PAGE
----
“I miss CMU and the love they gave me,” Addae said. “I miss friends back at school, I miss my old roommate (former CMU wide receiver) Jerry Harris, that’s my boy. I miss the relationships that I built when I was there for five years.”
For Fisher, he remembers his time at Kelly/Shorts Stadium and the bonds he made during victories.
“I’ll always miss Mount Pleasant,” Fisher said. “We had some great success, especially my freshman year winning the MAC championship. That’s the year I’ll always remember, we beat Michigan State …. It was a great four years of my life.”
While they miss their CMU teammates, they saw plenty of each other during the season.
The Chargers swept the season series with the Chiefs, 2-0, including the last game of the season. San Diego beat the Chiefs in a last effort to make the playoffs and Addae made sure Fisher knew that.
“I talked to Fisher and texted him throughout the season,” Addae said. “I caught him after the first game we played each other. I talked a little smack to him in the second game we played, so that was a good time.”
Fisher doesn’t recall the chatter, but said it sounded like Addae.
“I don’t remember Jahleel talking any smack, I just remember him posting photos up after the game,” Fisher said. “It’s good to see guys doing their thing, that’s what it’s all about in the end. He’s a guy who has passion for the game, it was great playing against him. Luckily, I’ll be playing against him twice a year for the next four years. It’s a pretty cool experience.”
The playoffs and the future
The Kansas City Chiefs went from the worst team in the NFL in 2012 to a playoff team in 2013.
Fisher had a big role in the reversal, helping the team finish 11-5.
Injuries limited him, in 14 games in 2013, including missing the Chiefs’ playoff game against the Indianapolis Colts.
After offseason shoulder and hernia surgeries, and switching to left tackle, Fisher is preparing to return stronger than ever.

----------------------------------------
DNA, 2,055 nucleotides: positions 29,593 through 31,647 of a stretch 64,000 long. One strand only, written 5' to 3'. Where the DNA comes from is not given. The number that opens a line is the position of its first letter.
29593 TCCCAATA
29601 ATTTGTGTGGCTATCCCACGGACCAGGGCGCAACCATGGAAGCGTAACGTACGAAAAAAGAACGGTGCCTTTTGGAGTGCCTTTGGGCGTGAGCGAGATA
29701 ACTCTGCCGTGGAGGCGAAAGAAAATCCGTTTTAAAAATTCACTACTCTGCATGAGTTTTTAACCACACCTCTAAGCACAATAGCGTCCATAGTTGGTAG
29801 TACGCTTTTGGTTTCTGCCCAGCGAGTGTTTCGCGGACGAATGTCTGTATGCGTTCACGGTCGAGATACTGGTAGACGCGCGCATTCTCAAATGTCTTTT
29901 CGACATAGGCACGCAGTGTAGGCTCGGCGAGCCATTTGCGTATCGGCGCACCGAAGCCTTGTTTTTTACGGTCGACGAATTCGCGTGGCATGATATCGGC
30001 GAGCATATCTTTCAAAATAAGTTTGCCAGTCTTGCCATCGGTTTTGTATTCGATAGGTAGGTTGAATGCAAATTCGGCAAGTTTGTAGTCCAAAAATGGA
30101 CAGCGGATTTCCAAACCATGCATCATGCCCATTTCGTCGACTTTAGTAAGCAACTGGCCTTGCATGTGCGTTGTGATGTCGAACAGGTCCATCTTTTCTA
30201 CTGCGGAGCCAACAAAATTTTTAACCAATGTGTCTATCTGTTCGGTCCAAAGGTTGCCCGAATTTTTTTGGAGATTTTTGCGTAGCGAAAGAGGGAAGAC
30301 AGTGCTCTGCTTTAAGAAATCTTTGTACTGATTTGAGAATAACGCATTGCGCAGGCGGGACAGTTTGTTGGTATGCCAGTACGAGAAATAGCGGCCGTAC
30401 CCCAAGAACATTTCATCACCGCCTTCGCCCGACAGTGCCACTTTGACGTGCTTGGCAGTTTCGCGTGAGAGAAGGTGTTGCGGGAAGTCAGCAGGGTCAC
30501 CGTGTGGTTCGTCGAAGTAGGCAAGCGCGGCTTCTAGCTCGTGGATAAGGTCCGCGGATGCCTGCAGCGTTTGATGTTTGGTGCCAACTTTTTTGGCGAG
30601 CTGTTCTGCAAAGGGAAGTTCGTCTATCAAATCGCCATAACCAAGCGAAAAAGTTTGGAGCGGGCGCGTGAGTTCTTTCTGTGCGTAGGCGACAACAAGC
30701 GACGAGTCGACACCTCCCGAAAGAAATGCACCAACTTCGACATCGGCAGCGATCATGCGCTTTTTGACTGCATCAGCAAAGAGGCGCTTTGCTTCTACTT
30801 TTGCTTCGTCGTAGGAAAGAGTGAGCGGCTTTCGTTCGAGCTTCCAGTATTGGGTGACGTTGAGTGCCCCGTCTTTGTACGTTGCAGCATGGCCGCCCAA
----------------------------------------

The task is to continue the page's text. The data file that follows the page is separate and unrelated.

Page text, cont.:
“It was a fun ride,” Fisher said. “When it comes down to it, getting into the playoffs is always what you want. It’s what you play for. Unfortunately, we couldn’t keep our playoff run going. We always look forward for the next year and the next time you’re going to play football.”
As for Addae and the Chargers, the team finished 9-7 and made the playoffs after the final regular season game.
He played in all 16 games, starting two of them near the end of the season after starter Eric Weddle was injured. Addae finished with 38 tackles and one sack.
Proving himself worthy, Addae started his first NFL playoff game against the Cincinnati Bengals.
It was a completely different atmosphere for him.
“(During) the whole week, preparation was different,” Addae said. “There was more on the line. It’s so hard to make the playoffs and then (when) you win one and get into the second round, you start to have visions of the Lombardi Trophy. That’s the goal of every elite NFL team. Just to have that opportunity, it was a real awesome experience.”
Addae’s Chargers were eliminated by the Denver Broncos, 24-17, in the divisional round. In the game, he made his presence known, making eight tackles and forcing a fumble.
Fisher’s Chiefs fell in the wild card round, losing to the Indianapolis Colts, 45-44.
As for the future of their careers, both former Chippewas have similar goals.
Addae wants to prove his worth in the league, not just to his coaches and teammates, but to each team that passed on him in the draft. Beyond that, he wants to improve his game.
“I want to be a good player, be a good teammate in San Diego,” Addae said. “I want to stay healthy, I want to get bigger, stronger, faster and continue to learn how to be a professional. We have some good experience, making it to the playoffs, and a great coaching staff. We have all the right pieces of the puzzle to be put together. That’s the big goal.”
As for Fisher, he wants to improve his game and make the playoffs again as well. He’d also like to see his name on the Pro Bowl roster.
“I just want to help the team out any way I can,” he said. “In the end, that’s what it comes down to. You have 11 guys that if they play like that, you will always have success.”
When the two met in the backfield that afternoon in December, it wasn’t the first time their paths crossed and it wouldn’t be the last. Fisher and Addae are hoping to set a foundation for long NFL careers.